Many prisoners are sharing cells as a result of the high numbers in Scottish jails and during Covid-19 restrictions prisoners spent over 23 hours a day in their cells. The report’s authors also note that while Covid allowed additional access to online activity, social isolation has become a growing issue.
Judith Robertson, chair of the NPM Scottish sub-group, said the group welcomed the recommendations made by the CPT in 2018 and 2019 and acknowledged some positive steps had been taken by the Scottish Government to resolve these.
“However, this report raises serious concerns,” she added. “We call on the Scottish Government to implement the outstanding recommendations as soon as possible, in particular taking note of the need for a concerted effort to effectively apply the presumption of liberty.
“This report is a significant step towards monitoring progress, but more work is needed by the Scottish Government to regularly monitor how these recommendations are addressed both now and in future.”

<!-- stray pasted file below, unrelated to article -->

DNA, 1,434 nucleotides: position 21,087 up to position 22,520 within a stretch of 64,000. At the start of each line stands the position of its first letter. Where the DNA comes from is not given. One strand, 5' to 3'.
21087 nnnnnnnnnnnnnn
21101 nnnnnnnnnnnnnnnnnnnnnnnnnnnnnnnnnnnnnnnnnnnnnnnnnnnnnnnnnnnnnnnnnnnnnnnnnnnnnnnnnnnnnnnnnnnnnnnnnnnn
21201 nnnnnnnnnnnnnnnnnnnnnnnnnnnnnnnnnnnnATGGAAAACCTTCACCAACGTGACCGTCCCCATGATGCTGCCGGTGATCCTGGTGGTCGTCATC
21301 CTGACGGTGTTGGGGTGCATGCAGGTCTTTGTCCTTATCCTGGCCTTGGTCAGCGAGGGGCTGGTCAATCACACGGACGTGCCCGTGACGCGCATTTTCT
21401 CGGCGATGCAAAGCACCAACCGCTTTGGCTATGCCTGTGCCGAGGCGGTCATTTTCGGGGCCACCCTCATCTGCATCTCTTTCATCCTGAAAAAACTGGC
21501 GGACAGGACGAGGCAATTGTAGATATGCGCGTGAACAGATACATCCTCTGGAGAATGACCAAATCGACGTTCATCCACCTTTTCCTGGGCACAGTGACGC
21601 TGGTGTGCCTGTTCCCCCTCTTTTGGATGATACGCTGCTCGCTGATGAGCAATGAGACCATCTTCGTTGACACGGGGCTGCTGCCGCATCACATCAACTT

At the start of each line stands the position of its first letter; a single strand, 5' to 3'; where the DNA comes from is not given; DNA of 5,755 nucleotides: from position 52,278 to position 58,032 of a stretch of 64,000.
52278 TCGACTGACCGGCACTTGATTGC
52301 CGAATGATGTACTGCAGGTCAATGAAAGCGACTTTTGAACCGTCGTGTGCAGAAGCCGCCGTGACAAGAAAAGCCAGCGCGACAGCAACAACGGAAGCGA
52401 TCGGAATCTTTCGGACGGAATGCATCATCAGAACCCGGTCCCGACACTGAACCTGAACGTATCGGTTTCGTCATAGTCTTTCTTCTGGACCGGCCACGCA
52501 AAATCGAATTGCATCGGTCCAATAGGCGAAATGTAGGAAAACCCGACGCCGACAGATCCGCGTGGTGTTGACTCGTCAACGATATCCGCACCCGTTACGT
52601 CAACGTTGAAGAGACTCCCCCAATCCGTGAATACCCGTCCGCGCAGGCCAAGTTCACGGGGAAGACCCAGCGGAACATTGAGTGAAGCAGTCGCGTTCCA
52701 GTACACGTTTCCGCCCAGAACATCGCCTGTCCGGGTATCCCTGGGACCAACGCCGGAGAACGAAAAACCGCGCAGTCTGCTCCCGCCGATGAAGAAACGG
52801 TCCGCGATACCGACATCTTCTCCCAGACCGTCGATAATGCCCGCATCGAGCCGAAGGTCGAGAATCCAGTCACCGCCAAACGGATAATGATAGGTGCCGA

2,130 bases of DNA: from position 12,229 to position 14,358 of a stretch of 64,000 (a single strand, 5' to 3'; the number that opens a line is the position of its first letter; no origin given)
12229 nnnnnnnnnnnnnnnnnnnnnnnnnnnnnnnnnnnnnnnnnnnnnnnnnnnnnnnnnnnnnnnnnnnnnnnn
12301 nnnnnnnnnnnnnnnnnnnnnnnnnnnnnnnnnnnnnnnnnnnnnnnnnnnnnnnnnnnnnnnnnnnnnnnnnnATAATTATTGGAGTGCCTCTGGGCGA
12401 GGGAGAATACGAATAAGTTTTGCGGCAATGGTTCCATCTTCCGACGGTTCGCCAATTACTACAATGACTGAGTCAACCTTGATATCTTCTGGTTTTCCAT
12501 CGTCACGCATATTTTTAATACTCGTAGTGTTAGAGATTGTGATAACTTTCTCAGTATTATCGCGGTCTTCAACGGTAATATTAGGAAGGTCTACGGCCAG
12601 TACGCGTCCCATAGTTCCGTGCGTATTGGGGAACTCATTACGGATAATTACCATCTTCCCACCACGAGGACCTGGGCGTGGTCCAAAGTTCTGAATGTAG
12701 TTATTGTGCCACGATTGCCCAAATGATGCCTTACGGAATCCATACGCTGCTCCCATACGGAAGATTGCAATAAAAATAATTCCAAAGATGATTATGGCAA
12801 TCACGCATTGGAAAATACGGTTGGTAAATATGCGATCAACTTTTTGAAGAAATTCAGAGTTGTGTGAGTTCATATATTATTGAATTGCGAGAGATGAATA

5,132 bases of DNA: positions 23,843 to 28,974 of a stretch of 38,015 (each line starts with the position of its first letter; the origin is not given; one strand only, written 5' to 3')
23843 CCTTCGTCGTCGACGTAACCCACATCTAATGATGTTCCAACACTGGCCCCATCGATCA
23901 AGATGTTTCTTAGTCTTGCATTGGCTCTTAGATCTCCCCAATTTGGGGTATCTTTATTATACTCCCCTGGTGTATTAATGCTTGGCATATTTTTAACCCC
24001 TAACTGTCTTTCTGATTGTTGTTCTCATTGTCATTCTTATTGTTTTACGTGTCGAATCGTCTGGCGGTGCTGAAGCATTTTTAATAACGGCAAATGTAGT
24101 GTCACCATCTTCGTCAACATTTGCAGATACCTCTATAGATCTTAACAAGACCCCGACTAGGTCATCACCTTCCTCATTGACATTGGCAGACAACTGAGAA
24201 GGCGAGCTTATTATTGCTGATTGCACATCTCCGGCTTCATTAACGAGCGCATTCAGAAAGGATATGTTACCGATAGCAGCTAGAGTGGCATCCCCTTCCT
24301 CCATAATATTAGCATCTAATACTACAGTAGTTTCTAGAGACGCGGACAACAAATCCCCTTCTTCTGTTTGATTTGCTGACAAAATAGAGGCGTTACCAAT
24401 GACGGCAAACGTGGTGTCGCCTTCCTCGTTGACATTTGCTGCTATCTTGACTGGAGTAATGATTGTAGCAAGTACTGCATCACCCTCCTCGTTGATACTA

Pauline McNeill MSP, Scottish Labour spokesperson on justice, welcomed the report. She added: “There is a lack of human rights focus in prisons and a failure to resolve some key issues around overcrowding. This has a serious impact on the prisons system’s ability to rehabilitate and ensure the safety of all those in detention.
“When we detain people we must have certain standards as regards their welfare and in relation to women offenders with mental health issues the Scottish Government and its administration have fallen far short of that standard.”